[JURIST] The Republic of Moldova [official website, in Moldovan] on Tuesday ratified [press release] the Rome Statute of the International Criminal Court (ICC) [official website]. The treaty [text] will become effective in Moldova on January 1, 2011. EU High Representative Catherine Ashton [official profile] commended the move, noting the positive effects that ratification will have [press release, PDF] on relations between the EU and Moldova. Amnesty International (AI) [advocacy website] offered similar praise [press release], though Christopher Keith Hall of the International Justice Project cautioned that, “national law reform is vital to ensure that Moldova can cooperate fully with the Court and that its national courts can fulfil their obligations to investigate and prosecute cases of genocide, crimes against humanity and war crimes.” Moldova becomes the 114th signatory to the treaty since 1998.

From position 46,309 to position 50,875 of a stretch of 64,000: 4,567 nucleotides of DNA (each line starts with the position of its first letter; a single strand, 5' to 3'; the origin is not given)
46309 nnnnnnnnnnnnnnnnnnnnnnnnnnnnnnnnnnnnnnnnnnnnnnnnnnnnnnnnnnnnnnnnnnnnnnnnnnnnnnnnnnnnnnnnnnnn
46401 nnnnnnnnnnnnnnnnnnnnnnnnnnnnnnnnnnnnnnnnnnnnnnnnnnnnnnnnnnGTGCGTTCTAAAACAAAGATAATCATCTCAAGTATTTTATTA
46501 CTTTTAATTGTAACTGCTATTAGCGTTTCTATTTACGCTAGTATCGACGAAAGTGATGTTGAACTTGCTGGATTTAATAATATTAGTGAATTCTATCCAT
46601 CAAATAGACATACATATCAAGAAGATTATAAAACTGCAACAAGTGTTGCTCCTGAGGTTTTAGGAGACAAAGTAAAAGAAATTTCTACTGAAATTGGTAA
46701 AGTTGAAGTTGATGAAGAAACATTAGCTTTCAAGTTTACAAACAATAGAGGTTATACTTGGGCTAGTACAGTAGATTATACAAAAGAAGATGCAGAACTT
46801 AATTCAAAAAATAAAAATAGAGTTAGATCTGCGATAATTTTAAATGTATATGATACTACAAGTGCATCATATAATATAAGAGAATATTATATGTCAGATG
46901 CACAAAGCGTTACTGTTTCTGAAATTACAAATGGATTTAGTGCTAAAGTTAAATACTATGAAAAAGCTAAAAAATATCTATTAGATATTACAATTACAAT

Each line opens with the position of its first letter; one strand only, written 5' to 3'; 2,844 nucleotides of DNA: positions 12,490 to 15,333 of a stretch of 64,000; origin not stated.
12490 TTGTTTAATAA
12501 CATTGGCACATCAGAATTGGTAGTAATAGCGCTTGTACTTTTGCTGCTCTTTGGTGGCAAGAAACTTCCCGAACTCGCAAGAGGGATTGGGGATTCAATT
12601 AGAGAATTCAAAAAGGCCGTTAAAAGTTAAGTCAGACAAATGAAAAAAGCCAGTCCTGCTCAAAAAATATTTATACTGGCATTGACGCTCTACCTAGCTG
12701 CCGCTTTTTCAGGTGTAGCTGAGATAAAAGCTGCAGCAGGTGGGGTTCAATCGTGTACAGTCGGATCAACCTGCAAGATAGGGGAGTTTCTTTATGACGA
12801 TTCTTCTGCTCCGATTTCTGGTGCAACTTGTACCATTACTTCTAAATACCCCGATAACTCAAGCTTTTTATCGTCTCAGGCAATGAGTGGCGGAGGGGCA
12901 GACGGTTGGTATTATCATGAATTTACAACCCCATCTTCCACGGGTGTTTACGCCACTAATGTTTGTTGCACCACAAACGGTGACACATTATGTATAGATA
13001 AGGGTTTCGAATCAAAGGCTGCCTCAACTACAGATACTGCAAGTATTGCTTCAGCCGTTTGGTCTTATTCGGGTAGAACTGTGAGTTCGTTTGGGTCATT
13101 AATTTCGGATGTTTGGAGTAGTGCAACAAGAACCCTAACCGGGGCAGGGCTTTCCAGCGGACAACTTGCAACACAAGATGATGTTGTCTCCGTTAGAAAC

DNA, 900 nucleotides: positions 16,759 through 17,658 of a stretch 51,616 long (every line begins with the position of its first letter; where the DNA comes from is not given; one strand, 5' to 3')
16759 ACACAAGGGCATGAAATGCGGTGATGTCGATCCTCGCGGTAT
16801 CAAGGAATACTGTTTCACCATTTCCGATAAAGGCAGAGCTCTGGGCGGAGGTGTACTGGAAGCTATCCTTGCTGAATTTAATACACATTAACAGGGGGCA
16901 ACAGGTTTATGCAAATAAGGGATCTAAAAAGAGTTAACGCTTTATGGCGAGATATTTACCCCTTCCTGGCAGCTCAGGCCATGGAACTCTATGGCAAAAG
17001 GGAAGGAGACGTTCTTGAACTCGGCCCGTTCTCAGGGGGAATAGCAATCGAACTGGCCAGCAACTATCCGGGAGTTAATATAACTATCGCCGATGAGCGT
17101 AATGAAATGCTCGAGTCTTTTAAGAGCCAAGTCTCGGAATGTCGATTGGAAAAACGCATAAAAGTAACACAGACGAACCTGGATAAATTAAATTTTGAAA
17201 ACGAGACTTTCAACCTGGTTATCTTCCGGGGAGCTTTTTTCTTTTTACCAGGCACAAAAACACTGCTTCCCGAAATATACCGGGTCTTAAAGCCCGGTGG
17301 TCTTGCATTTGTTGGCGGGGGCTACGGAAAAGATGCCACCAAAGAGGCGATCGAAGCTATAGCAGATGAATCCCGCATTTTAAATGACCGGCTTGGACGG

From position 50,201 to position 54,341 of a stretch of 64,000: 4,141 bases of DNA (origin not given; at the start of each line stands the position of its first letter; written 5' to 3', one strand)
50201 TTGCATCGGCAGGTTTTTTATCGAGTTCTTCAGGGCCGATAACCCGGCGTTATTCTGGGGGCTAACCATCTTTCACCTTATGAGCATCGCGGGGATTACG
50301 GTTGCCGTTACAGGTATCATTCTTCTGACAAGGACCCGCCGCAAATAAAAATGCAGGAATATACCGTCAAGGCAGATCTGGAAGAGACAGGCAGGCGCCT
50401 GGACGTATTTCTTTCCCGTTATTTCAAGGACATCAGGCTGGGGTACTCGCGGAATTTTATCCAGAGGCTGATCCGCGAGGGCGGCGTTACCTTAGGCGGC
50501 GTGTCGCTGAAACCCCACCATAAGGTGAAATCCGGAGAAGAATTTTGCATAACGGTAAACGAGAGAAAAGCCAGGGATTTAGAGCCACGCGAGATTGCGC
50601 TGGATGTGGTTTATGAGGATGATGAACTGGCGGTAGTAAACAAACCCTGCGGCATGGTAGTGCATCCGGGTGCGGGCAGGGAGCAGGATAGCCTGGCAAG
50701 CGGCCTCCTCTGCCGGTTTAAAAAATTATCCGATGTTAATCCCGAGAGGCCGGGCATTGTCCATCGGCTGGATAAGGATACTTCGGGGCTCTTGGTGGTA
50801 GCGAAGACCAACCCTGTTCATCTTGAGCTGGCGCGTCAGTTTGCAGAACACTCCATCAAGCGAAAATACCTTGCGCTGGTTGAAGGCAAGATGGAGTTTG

The ICC, while praised by many observers, is not without controversy. Earlier this month, the court announced that it would continue the proceedings [JURIST report] against Democratic Republic of Congo militia leader Thomas Lubanga Dyilo [JURIST news archive]. The court had previously ordered a stay in the proceedings as well as Lubanga’s release [JURIST reports]. Last month, a Kenyan businessman challenged the constitutionality [JURIST report] of the ICC’s investigation into the violence following the 2007 Kenyan presidential election [JURIST news archive], arguing that it is illegal under the country’s new constitution [JURIST report], adopted in August. UN Secretary-General Ban Ki-moon [official website] opened the inaugural Review Conference of the Rome Statute [materials] in June by hailing the dawn of an “age of accountability,” though attendees were unable to reach a consensus on the definition of a crime of aggression [JURIST reports].